Now I understand better how the gurus at NSPI felt in the late 1980s and early 1990s.
They had gone from practicing, advancing and promoting Programmed Instruction starting in 1962.
Then as they discovered that there was more to it – that “it” – something that they soon labeled “Performance” – than just knowledge and skills.
That is evidenced – in my limited exposure and experience – in the work of Rummler, Gilbert, Mager and Harless – in no particular order. And certainly there were others. Hundreds and hundreds of others in fact.
And then they had to sit – but never quietly – by – as the world of Instruction/T&D/L&D – carried on as if their work, voices, publications had never existed.
I got into the biz in 1979. I was handed a pile of books and articles during Week 1 that had a performance bent to Instruction and resolving Gaps in terminal Performance whether or not the Root Cause had anything to do with Knowledge & Skills or not. Because that’s what the client wanted – regardless of the wording of their initial request.
And if the issue/opportunity did have to do with Knowledge & Skills (as in the case of new hires) “How To” do it both effectively and efficiently – to meet the needs of the Enterprise and its stakeholders. Without all the Learning Myths misdirecting the efforts and squandering Shareholder Equity.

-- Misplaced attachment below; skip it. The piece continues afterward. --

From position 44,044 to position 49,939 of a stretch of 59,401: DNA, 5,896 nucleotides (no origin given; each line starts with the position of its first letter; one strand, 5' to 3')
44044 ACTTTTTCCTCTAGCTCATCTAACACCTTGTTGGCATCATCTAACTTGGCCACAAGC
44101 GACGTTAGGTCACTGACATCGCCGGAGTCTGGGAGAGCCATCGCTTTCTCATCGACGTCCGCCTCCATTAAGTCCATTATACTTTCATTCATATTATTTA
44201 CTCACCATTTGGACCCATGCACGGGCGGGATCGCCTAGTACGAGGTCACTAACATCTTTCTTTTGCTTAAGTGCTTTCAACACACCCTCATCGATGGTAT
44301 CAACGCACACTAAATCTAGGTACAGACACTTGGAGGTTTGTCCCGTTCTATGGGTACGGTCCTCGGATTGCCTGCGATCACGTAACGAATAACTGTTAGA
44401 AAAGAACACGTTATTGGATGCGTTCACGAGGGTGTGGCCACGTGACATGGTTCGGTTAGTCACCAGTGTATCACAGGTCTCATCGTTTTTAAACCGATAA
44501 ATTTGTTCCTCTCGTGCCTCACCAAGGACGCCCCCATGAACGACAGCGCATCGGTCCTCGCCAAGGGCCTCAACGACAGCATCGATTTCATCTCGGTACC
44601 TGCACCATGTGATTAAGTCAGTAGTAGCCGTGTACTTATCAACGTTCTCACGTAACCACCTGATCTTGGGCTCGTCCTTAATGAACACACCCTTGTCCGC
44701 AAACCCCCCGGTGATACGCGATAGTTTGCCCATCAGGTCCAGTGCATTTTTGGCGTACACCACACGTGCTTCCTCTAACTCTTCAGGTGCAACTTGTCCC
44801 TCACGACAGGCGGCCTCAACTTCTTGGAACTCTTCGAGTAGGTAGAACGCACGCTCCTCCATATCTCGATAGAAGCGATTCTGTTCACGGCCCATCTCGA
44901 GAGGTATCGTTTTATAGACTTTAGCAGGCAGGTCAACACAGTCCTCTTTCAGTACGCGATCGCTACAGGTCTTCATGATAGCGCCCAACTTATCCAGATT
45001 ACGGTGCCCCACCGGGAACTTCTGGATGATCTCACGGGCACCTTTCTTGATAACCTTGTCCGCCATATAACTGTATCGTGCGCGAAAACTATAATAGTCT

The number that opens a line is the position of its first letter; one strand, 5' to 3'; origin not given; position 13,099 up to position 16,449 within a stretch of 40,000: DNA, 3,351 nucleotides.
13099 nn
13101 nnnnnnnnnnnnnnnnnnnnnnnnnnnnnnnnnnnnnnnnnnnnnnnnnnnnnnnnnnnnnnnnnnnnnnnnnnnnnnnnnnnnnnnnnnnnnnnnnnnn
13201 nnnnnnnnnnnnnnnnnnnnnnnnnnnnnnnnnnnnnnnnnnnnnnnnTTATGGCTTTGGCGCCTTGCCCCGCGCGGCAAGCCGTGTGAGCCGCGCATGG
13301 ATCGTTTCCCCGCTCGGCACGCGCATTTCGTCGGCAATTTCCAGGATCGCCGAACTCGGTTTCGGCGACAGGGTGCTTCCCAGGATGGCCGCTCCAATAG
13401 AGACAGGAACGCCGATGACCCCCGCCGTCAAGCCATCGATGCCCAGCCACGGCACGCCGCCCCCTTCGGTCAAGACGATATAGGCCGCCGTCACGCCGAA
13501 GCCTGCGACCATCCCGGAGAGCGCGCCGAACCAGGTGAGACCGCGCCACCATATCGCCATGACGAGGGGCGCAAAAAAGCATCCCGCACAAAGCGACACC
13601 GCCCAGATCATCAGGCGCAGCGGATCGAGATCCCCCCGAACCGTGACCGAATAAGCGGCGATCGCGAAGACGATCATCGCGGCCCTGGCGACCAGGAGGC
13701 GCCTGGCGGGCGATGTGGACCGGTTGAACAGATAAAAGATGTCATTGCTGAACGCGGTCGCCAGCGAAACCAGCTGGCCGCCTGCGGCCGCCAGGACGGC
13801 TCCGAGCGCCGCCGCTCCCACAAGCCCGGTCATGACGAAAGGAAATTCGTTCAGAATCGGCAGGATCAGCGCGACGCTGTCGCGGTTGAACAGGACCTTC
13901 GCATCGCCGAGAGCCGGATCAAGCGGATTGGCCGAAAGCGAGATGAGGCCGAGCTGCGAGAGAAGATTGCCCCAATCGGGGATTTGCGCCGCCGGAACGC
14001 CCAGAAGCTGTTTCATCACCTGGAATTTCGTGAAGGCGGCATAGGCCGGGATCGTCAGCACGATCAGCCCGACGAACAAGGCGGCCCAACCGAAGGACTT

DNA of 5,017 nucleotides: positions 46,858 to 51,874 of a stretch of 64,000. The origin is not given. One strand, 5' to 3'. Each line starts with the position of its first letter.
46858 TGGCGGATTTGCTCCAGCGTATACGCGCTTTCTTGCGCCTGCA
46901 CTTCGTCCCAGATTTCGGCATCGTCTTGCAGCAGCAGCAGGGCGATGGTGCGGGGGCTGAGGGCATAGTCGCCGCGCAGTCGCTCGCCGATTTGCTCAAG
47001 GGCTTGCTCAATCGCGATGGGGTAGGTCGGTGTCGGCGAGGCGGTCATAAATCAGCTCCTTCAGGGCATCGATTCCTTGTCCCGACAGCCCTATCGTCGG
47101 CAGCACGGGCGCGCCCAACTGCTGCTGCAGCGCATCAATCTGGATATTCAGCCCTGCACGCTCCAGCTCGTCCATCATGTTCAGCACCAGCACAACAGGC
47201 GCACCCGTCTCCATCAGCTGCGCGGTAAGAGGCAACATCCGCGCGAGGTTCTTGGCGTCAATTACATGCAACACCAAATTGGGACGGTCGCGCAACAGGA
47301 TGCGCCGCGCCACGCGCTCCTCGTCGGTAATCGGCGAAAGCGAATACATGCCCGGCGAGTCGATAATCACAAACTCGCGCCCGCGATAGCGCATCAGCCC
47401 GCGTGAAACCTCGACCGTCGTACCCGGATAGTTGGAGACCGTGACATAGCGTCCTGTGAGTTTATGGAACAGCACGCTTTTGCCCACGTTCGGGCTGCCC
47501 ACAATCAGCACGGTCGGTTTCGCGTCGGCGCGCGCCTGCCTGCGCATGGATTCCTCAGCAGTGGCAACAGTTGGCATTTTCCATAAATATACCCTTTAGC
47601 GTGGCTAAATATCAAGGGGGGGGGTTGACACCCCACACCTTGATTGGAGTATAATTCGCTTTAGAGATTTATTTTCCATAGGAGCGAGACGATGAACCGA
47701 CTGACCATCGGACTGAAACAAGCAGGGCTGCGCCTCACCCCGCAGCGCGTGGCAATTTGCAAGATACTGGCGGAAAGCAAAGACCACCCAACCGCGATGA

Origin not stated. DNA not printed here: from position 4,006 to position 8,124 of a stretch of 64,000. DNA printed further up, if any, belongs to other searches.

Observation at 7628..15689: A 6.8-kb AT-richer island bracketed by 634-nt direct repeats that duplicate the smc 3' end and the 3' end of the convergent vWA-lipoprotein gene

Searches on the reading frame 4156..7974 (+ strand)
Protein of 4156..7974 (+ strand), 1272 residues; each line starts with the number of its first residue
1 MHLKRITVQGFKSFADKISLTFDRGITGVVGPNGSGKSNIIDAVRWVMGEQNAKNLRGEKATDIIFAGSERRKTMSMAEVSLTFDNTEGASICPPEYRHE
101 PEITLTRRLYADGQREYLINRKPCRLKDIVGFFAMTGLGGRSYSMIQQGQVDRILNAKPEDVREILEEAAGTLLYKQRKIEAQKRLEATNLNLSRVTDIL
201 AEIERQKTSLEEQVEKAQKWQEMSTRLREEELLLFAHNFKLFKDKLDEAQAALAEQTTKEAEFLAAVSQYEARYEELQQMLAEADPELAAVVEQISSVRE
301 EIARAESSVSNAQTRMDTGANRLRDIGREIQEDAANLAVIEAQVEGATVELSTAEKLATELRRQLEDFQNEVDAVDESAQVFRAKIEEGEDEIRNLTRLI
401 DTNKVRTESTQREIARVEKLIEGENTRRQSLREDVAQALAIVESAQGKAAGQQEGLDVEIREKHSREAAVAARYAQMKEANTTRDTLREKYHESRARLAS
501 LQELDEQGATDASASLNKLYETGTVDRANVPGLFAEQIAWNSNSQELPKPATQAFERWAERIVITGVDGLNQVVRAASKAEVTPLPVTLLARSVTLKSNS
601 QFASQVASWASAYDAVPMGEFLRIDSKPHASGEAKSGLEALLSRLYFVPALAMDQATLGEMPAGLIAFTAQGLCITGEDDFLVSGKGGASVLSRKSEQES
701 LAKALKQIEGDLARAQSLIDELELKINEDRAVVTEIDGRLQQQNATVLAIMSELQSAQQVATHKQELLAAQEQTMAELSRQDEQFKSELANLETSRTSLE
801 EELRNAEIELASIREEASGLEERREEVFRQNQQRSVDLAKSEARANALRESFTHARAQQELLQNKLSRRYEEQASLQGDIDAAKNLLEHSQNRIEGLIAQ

And it seems to me that almost all of those lessons learned and shared have had damn little traction in the marketplace of Enterprise T&D/L&D and Education.
I share their frustrations that I heard about back in the 1980s. And continue to empathize with them here in 2019.
And as Deming might, were he still alive, I’d place the blame for the situation on Management. Enterprise Management and L&D/T&D Management. The latter for not getting the former up to speed in Performance Improvement or simply sustaining performance over time.
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